William Luti

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William Luti was a close adviser of Douglas Feith, eventually rising to Deputy Undersecretary of Defense for Policy. In 2005, he became Director of Defense Policy for the National Security Council, working for Stephen Hadley.

Retired from the Navy, he had "a PhD in international relations and an irreverent attitude. He could quote extensively from Monty Python movies, and his taste for sarcastic humor" appealed to Donald Rumsfeld. On a more serious note, Luti observed that civilians often used the word "war" as a metaphor for fighting drugs or poverty. He believed President George W. Bush meant it much differently in a war on terror. "Short of invasion, Luti asked, what role should the U.S. military be expected to play in this war?"[1]

Education

He has a doctorate in international relations and a master’s degree from Tufts University’s Fletcher School of Law and Diplomacy. He also holds a master’s degree in national security and strategic studies from the U.S. Naval War College and a bachelor’s degree in history from The Citadel.[2]

Naval service

His staff assignments included Chief of Naval Operations (CNO) Executive Panel and the CNO Strategic Studies Group. He commanded an aviation squadron, an amphibious assault ship and an amphibious ready group. He is also a veteran of Operation DESERT STORM operations.

"In the early 1990s, while deputy director of the chief of naval operations' executive panel, a civilian advisory group, Luti became interested in the views of one member, strategy guru Albert Wohlstetter. A mentor to Deputy Defense Secretary Paul D. Wolfowitz, Defense Policy Board member Richard N. Perle, and several other prominent conservative defense thinkers, Wohlstetter became Luti's entree into their world. From there, while still in the Navy, Luti became a congressional fellow in the office of then-Speaker Gingrich. His time there, in part spent working on legislation related to arming and training Bosnian Muslims, again brought him into contact with interventionist conservatives.” [3]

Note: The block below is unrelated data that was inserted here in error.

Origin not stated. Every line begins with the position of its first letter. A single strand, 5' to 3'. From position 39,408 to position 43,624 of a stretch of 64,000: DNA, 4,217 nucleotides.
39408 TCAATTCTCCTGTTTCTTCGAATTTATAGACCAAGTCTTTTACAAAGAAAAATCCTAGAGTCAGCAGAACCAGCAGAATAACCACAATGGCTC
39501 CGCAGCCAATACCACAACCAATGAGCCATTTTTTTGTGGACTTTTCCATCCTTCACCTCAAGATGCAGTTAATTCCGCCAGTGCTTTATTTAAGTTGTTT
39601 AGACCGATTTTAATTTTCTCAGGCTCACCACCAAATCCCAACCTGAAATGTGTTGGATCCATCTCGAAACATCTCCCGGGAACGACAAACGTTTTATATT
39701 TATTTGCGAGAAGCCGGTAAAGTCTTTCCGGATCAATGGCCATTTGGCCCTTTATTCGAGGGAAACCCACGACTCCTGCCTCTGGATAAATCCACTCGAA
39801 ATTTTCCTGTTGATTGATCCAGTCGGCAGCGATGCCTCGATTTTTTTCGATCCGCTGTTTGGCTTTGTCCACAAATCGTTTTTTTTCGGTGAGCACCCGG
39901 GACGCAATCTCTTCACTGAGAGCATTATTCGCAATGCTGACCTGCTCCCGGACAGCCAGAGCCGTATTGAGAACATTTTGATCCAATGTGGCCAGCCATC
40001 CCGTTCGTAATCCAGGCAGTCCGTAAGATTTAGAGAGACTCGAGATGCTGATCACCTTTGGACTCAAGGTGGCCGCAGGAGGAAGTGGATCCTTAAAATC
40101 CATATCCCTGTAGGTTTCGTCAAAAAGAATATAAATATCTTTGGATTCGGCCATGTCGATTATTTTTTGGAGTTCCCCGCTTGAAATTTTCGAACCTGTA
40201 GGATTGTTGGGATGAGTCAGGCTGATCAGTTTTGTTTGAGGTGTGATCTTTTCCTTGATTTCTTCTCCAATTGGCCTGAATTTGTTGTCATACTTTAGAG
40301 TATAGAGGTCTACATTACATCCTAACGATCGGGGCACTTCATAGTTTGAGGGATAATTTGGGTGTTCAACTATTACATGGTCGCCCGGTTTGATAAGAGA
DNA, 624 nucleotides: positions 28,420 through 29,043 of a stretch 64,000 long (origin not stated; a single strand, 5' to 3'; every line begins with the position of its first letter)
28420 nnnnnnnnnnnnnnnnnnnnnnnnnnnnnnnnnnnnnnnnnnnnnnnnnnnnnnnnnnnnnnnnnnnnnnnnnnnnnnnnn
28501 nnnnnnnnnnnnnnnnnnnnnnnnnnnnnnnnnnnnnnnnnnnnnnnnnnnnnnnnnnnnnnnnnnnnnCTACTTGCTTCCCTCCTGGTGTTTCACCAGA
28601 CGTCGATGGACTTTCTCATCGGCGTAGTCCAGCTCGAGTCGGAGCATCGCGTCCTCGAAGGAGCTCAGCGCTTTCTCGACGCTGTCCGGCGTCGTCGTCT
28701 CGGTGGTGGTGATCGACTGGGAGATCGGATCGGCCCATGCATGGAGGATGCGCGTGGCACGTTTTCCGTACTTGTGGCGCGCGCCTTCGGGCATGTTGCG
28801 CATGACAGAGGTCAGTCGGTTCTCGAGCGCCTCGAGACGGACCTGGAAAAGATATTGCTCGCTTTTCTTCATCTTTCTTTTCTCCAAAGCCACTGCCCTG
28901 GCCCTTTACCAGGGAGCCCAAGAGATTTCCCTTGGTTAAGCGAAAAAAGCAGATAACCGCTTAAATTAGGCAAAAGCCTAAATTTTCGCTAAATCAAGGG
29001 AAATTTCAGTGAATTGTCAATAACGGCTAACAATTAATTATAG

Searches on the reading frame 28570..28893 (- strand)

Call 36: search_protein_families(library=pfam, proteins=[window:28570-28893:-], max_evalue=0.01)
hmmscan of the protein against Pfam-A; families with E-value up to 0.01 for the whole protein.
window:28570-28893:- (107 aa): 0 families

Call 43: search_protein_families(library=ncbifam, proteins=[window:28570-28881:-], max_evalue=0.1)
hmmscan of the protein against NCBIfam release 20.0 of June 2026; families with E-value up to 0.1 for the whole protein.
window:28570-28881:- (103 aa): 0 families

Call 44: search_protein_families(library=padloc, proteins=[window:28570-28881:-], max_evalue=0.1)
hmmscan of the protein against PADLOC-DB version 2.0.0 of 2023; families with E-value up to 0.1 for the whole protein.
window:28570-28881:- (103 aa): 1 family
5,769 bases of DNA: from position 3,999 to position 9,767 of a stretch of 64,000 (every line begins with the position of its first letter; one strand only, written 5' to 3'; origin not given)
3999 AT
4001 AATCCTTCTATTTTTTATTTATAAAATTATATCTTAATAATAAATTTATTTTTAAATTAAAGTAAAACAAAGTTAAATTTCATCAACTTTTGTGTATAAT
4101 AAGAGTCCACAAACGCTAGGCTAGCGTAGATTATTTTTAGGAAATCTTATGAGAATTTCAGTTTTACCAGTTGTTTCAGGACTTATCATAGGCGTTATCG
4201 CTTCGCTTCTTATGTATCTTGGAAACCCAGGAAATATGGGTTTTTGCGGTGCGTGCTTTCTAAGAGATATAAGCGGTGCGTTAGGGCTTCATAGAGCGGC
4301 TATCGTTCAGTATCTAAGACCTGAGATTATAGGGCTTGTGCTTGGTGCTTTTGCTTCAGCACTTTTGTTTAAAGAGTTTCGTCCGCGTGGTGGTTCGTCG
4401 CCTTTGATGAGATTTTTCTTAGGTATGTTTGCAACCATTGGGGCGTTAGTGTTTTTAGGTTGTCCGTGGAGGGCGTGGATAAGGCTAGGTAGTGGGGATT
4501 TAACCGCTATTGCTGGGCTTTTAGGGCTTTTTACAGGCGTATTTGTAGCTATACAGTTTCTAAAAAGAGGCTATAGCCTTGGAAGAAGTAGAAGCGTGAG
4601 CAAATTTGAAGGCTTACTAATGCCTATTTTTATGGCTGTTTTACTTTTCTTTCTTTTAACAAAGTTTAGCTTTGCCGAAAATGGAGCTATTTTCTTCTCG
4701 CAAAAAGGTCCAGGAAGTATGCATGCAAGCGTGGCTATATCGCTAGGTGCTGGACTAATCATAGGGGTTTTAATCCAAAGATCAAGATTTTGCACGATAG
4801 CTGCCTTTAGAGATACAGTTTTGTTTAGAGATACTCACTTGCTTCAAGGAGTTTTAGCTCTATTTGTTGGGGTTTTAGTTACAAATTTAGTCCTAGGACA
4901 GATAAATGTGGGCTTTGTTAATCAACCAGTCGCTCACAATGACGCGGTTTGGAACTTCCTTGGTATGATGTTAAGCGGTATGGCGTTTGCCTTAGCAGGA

George W. Bush Administration

In his role as deputy undersecretary for Near Eastern and South Asian Affairs, he supervised Abram Shulsky in the Office of Special Plans. When Feith resigned, he moved to the White House, becoming special assistant to the president for defense policy and strategy on the National Security Council staff. At the NSC, he reported to Stephen Hadley. [4]

He lectured on the preemption doctrine in 2002.[5] The new doctrine rested on three pillars, and "Now built into this first pillar, defending the peace, is the not-so-new doctrine of anticipatory self-defense. (i.e., preventive war, not preemptive attack) was implicit in the first:"

  1. "defend the peace by opposing and preventing violence by terrorist and outlaw regimes
  2. "preserve the peace by fostering an era of good relations among the world’s great powers
  3. extend the peace by seeking to extend the benefits of freedom and prosperity across the globe.

According to Seymour Hersh, "Luti was an early advocate of military action against Iraq, and, as the Administration moved toward war and policymaking power shifted toward the civilians in the Pentagon, he took on increasingly important responsibilities."[6]

George Packer described him as a man of "occasionally manic temperament," who once, in office conversation, described GEN (ret.) Anthony Zinni, USMC, as a "traitor" for opposing war in Iraq. According to Packer, Luti was very much a supporter of military solutions against Iraq. [7]

After the Bush Administration

He now works for Northrop Grumman as a vice president; the corporation states he “is responsible for leading the development of the [Information Systems] sector’s long-range strategic plan and annual operating plan working closely with the divisions, government relations and business development groups. He also represents the IS sector on the Northrop Grumman Corporation Strategic Development Council.”[2]

References

  1. Douglas J. Feith (2008), War and Decision: Inside the Pentagon at the Dawn of the War on Terrorism, Harper, ISBN 9780060899738, pp. 6-7
  2. 2.0 2.1 William J. Luti, Vice President, Strategy, Northrop Grumman Information Systems, Northrop Grumman
  3. Thomas E. Ricks (October 22, 2003), "Iraq War Planner Downplays Role", Washington Post
  4. "Inside the Ring: Luti moves", Washington Times, July 14, 2005
  5. William Luti (October 2002), An Emerging Bush Doctrine: Preemption to the Forefront, The 33rd IFPA-Fletcher Conference on National Security Strategy and Policy (16-17 October, 2002). The Ronald Reagan Building and International Trade Center, Washington, D.C.
  6. Seymour Hersh (May 12, 2003), "Annals of National Security, Selective Intelligence: Donald Rumsfeld has his own special sources. Are they reliable?", New Yorker
  7. George Packer (2006), The Assassins' Gate: America in Iraq, Farrar, Straus and Giroux, ISBN 0374530556, p. 105